Fall 2015 | Sarah Krueger | Digital Media Design E'16
The Biological Design class culminated in an exhibition at Penn’s Morgan Gallery on Thursday, December 17. Our show, BYO: Four Inquiries into Biological Design, gave each group the opportunity to showcase their work with installations that featured prototypes, videos, detailed renders, and a live performance.
We presented our projects to a small audience of classmates and biological designers during a critique earlier in the day, and then opened our work to the public from 5–7pm. From this exhibition, one of the four projects will be selected to compete in the Biodesign Challenge, where designs from different schools will be showcased in front of members of the academic, industrial, and design communities at the Biodesign Summit in June 2016.
Jenny Ho, Wing Dyana So
A cicada-inspired sound exploration and performance through chitin, the second most abundant polymer on Earth.
The Khitophony group's installation design was a manifestation of their sound exploration through chitosan, the industrial form of chitin. A terrarium outfitted with chitosan tambourines wired to large amplifiers served as the main installation piece. An interesting characteristic of chitosan that differentiates it from regular plastic is that it degrades when exposed to water, so the bioplastic can be reused as a plant fertilizer; the group showed this distinction through the instrument’s design by using the sound of water dropping and dissolving chitosan as music. A performance inspired by the routine chore of watering plants was performed twice, accompanied by a musical duo of Lee Dietterich on clarinet and Wing So on guitar. An illustration of the cicada lifecycle added context to the performance. The group described Khitophony as an intellectual challenge because working on the conceptual narrative behind the project was an entirely new approach to design. They enjoyed working within an art and research framework, learning biology with a hands-on approach, and connecting with collaborators towards the project completion.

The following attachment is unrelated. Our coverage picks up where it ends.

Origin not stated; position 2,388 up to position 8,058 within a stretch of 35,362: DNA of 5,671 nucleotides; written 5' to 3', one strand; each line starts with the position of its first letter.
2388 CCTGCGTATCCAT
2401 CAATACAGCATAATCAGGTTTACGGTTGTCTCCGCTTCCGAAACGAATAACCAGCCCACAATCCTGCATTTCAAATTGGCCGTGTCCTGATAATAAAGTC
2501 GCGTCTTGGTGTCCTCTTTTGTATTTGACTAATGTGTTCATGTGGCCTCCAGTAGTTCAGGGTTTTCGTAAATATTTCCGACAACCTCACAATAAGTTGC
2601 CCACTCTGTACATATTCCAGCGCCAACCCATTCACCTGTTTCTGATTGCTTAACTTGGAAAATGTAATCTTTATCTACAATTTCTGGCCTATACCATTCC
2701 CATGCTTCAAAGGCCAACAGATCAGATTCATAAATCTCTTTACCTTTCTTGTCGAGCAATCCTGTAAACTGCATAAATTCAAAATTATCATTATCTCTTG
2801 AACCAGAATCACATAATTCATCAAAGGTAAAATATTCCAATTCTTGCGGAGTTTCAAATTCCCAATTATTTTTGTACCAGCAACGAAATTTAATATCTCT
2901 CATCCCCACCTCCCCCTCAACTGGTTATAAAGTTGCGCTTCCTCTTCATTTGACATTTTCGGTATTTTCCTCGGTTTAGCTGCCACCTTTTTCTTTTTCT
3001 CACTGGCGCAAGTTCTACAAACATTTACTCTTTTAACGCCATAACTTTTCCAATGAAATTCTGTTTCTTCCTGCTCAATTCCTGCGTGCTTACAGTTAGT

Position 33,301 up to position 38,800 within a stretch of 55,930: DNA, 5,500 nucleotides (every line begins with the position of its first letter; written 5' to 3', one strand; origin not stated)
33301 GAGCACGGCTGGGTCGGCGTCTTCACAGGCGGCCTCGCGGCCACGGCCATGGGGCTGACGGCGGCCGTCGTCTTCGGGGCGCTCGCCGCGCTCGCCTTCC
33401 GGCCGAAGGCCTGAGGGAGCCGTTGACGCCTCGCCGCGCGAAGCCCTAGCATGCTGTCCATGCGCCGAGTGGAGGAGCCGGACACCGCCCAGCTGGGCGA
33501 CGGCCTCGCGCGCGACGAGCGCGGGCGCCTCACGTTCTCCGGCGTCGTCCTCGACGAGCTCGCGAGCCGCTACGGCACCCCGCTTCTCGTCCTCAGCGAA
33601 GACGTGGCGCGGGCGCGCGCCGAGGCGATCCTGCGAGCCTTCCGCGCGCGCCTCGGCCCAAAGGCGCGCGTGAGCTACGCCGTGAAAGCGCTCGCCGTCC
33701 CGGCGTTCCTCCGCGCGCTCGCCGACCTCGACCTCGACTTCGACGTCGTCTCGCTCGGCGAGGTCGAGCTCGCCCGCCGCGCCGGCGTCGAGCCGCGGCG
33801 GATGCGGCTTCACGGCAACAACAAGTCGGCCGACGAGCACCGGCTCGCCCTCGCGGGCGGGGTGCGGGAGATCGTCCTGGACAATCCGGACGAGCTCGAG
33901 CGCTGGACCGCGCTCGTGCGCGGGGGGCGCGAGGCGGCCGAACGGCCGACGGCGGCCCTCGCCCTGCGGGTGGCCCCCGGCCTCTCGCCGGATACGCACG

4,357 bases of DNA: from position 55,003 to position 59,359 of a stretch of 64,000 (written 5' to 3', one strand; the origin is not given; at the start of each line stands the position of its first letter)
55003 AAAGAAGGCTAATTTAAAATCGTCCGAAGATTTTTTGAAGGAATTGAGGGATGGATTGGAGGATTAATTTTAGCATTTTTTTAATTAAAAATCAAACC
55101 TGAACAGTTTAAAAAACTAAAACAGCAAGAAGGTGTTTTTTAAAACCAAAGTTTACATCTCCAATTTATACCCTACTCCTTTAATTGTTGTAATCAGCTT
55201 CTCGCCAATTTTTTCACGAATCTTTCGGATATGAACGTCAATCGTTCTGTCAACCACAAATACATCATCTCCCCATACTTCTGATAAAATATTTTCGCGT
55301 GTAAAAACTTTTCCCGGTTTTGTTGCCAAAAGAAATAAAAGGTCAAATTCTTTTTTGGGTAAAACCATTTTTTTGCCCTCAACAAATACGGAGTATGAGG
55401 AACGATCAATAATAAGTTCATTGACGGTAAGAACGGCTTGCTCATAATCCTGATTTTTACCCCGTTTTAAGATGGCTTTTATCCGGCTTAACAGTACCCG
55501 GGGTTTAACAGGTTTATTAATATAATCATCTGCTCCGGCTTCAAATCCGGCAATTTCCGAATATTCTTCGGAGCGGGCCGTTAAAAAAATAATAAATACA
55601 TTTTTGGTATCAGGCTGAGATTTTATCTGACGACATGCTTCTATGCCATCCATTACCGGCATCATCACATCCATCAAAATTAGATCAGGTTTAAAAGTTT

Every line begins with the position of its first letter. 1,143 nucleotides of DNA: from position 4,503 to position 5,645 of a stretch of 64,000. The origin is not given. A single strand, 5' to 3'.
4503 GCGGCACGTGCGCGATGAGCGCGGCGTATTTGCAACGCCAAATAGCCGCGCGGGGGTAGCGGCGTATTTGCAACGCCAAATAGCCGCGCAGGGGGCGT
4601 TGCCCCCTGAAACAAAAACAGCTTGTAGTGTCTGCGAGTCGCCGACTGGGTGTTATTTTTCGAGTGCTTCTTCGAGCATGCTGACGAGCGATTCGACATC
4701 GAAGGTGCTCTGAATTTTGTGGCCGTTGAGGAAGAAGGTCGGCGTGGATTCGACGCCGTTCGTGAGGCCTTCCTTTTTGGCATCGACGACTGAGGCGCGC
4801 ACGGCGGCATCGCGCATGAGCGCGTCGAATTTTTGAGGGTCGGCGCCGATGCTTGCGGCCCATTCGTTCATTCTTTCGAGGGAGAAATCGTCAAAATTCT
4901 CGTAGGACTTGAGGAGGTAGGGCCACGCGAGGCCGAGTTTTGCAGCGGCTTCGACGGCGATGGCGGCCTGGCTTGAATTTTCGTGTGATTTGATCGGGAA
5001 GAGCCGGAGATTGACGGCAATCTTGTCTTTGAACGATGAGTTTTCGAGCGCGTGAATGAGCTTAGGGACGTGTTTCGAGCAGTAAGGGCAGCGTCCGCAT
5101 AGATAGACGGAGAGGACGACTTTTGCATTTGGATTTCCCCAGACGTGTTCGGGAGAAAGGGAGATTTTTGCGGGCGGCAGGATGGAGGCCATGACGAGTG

Mónica Butler, Rebecca Van Sciver, Jiwon Woo
Stabilimentum, inspired by the latin word for support, is an aesthetic wearable that filters air for the user by utilizing the natural electrostatic properties of spider silk, while creating a synthetic symbiotic relationship between human and arachnid.
The Stabilimentum installation was centered around the group's physical prototype—a face mask constructed out of black and clear plastic that features a dome over the mouth where a spider lives and spins its web. Around this prototype, the group displayed glossy renders of the mask and large-scale images of users wearing the product. Leading into this main display was a projected video that served as an introduction and explanation of the product, along with three shelves that displayed the group’s live spiders and webs. Each shelf had a miniature magnifying glass so that viewers could closely examine the spiders in their glass boxes and the accompanying tubes of bugs that served as the spider’s food. The group’s intention of using biology in a useful and fashion-forward manner was reflected in their highly designed and orderly installation.
James Bartolozzi, Sarah Krueger, Morgan Snyder
SeepScape terraforms the ocean floor with modular structures that take the shape of the gyroid, an infinitely-connected periodic surface. By encouraging the expansion of deep-sea symbiotic communities, SeepScape increases methane sequestration and has future applications in the sustainable farming and synthetic manufacturing industries.